Resisting Cultural Capture — Dasheng’s Little Lectures

The Other China

Dasheng’s Little Lectures 大生小議 is a series of short videos by Liu Chan 劉蟾, aka Dasheng 大生, an artist and independent scholar based in Beijing.

In his ‘Shorts’ Dasheng comments on language, life and thinking in China today. They are reproduced here both as part of The Other China section of this site and in Lessons in New Sinology.

The following installment in Dasheng’s Little Lecture series was inspired by an incident in Suzhou in August 2022. It is followed by a calligraphic couplet and commentary in Liu Chan’s inimitable style.


We have previously featured short videos created by Chen Qiushi 陳秋實, Yuan Tengfei 袁騰飛 and Liang Hongda 梁宏達. See:

We are grateful to Callum Smith for his technical assistance.

— Geremie R. Barmé
Editor, China Heritage
18 January 2023



Related Material:

Getting One’s Knickers in a Twist

A Chinese woman said she was detained by police for hours and accused of “picking quarrels and provoking trouble” [尋釁滋事 xúnxìn zīshì] for wearing a Japanese kimono and taking photos in a city street.

The woman was wearing the kimono and a wig while cosplaying as a popular character from the manga series Summer Time Rendering. She was taking photos in Suzhou when she and her photographer were approached by a police officer, according to video filmed and shared to social media.

In the video, the woman explains she was conducting a photoshoot, but an officer tells her: “If you came here wearing [traditional Chinese] Hanfu, I wouldn’t say this. But you are wearing a kimono, as a Chinese. You are a Chinese! Are you?”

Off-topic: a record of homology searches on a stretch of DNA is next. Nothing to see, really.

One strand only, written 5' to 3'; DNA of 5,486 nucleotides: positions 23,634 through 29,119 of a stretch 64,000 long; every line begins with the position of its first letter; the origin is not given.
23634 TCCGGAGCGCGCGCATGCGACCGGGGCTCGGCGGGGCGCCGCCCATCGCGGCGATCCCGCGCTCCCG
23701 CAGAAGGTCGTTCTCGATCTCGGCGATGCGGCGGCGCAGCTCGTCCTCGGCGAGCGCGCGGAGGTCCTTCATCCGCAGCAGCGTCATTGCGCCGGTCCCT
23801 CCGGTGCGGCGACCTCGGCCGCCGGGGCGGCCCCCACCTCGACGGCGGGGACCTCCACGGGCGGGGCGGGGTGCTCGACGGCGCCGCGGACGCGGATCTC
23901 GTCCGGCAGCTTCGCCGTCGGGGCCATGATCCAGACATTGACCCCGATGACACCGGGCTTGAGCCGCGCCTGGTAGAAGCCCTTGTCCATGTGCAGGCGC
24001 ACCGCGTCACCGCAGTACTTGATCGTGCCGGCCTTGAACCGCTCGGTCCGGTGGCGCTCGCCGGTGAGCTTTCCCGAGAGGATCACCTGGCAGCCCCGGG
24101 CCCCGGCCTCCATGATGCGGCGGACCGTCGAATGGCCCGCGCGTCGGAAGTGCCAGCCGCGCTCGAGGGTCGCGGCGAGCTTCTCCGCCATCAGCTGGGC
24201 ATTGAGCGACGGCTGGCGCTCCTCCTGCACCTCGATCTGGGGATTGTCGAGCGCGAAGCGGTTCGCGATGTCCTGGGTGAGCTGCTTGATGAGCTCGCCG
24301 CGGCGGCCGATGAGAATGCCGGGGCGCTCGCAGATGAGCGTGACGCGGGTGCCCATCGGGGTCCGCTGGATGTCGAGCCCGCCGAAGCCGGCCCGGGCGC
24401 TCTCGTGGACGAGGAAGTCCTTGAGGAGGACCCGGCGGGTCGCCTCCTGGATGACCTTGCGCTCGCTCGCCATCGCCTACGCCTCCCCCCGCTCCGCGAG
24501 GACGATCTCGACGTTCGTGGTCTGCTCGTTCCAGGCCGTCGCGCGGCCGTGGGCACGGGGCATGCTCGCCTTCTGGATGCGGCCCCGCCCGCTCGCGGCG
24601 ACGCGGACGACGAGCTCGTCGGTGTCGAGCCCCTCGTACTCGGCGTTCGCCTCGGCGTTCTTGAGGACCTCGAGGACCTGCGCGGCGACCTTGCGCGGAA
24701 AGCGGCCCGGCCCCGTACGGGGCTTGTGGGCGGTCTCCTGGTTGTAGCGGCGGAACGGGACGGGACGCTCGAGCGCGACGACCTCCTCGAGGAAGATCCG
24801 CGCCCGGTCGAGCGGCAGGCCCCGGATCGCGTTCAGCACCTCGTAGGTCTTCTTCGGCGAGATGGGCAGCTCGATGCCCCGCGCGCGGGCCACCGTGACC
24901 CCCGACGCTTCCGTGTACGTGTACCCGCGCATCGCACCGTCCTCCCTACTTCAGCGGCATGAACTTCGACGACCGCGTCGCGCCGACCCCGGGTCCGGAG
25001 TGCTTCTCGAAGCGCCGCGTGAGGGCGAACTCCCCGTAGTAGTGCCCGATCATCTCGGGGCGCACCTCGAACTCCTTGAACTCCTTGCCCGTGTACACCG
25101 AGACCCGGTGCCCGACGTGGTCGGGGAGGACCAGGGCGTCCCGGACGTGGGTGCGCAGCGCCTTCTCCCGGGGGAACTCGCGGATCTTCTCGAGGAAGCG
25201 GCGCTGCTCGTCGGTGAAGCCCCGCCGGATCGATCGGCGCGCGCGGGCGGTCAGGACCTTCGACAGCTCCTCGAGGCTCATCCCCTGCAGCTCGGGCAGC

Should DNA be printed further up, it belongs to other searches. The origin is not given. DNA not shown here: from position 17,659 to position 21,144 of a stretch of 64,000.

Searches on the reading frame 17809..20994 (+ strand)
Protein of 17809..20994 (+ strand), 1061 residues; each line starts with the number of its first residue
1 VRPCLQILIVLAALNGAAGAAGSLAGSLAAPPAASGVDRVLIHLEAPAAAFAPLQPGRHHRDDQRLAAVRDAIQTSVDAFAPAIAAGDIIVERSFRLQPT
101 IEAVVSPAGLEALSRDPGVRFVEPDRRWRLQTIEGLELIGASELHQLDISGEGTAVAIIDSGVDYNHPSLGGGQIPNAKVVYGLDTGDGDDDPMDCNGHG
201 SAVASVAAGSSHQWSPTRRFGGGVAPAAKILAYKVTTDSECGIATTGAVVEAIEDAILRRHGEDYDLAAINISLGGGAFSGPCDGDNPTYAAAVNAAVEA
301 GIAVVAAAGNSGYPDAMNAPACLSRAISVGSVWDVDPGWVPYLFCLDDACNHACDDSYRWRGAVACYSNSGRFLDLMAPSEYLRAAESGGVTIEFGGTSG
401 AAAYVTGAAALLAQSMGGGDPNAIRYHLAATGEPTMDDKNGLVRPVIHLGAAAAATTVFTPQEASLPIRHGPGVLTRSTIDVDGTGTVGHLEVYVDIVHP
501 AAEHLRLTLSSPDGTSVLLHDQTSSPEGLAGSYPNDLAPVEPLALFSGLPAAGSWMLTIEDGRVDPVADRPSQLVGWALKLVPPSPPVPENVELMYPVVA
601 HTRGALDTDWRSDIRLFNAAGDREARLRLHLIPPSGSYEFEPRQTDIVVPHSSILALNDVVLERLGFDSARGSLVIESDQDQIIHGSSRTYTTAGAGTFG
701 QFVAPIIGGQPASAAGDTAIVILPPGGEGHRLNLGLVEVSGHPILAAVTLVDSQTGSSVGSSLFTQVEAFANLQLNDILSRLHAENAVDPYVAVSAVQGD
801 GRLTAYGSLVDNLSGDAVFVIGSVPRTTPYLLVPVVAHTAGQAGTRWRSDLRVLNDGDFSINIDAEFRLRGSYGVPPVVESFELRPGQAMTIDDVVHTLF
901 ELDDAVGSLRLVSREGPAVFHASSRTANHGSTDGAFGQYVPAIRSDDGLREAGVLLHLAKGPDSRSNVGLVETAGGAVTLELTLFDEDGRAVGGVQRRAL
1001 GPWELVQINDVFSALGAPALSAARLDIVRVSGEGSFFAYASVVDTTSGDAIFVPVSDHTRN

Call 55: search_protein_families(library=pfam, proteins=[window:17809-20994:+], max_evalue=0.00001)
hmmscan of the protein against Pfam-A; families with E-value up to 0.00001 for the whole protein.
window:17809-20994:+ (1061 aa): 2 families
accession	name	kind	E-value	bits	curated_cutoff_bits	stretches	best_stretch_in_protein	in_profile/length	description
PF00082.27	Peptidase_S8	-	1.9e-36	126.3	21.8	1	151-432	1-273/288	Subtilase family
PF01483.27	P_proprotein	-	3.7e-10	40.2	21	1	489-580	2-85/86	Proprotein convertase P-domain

Helen Davidson, Chinese woman ‘detained for wearing Japanese kimono’The Guardian, 16 August 2022

[Note: On Hanfu 漢服, see, China’s State of Warring Styles, China Heritage, 24 March 2017.]


We Need to Do More to Support the Suzhou Police

and Resist Cultural Encroachment



Dasheng 大生

I fully endorse the actions of our Uncle Police in dealing with that kimono-cosplaying young woman. We must resist the encroachment of Japanese culture! However, in my opinion, we need to go further, starting with ourselves.

For example, we should be confident enough in our own home-grown culture and replace the modern expression 警察 jǐngchá, ‘police officer’ [a loanword from Japanese!] with traditional Chinese terms such as ‘Nimble Bailiff’ 捕快 bǔkuài and ‘Yamen Runners’ 衙役 yáyi. They, in turn, should dress in old-style black tunics, carry bludgeons and be equipped with ox-tail broadswords. Furthermore, they should be able to deploy cangues and paddy wagons drawn by oxen, both of which are time-honoured accouterments of traditional policing practice with Chinese cultural characteristics. Only then can we proudly claim that we are doing everything we can to resist Western cultural encroachment.


trans. GRB



It’s a Crime to Dress in a Kimono,
but Not to Wear Chains


Liu Chan 劉蟾

In Suzhou a women who dressed up in a kimono so that she could take some photographs in the street was detained for ‘provoking an incident’. If such assaults on individual freedoms are commonplace everyone will live in fear.

The incident brings to mind the Chained Woman of Xuzhou [in February 2022], as well as various measures taken by the authorities in pursuit of their zero-Covid policy. Absurdity abounds in this inhumane world. I made the following record on 16 August [2022].


trans. GRB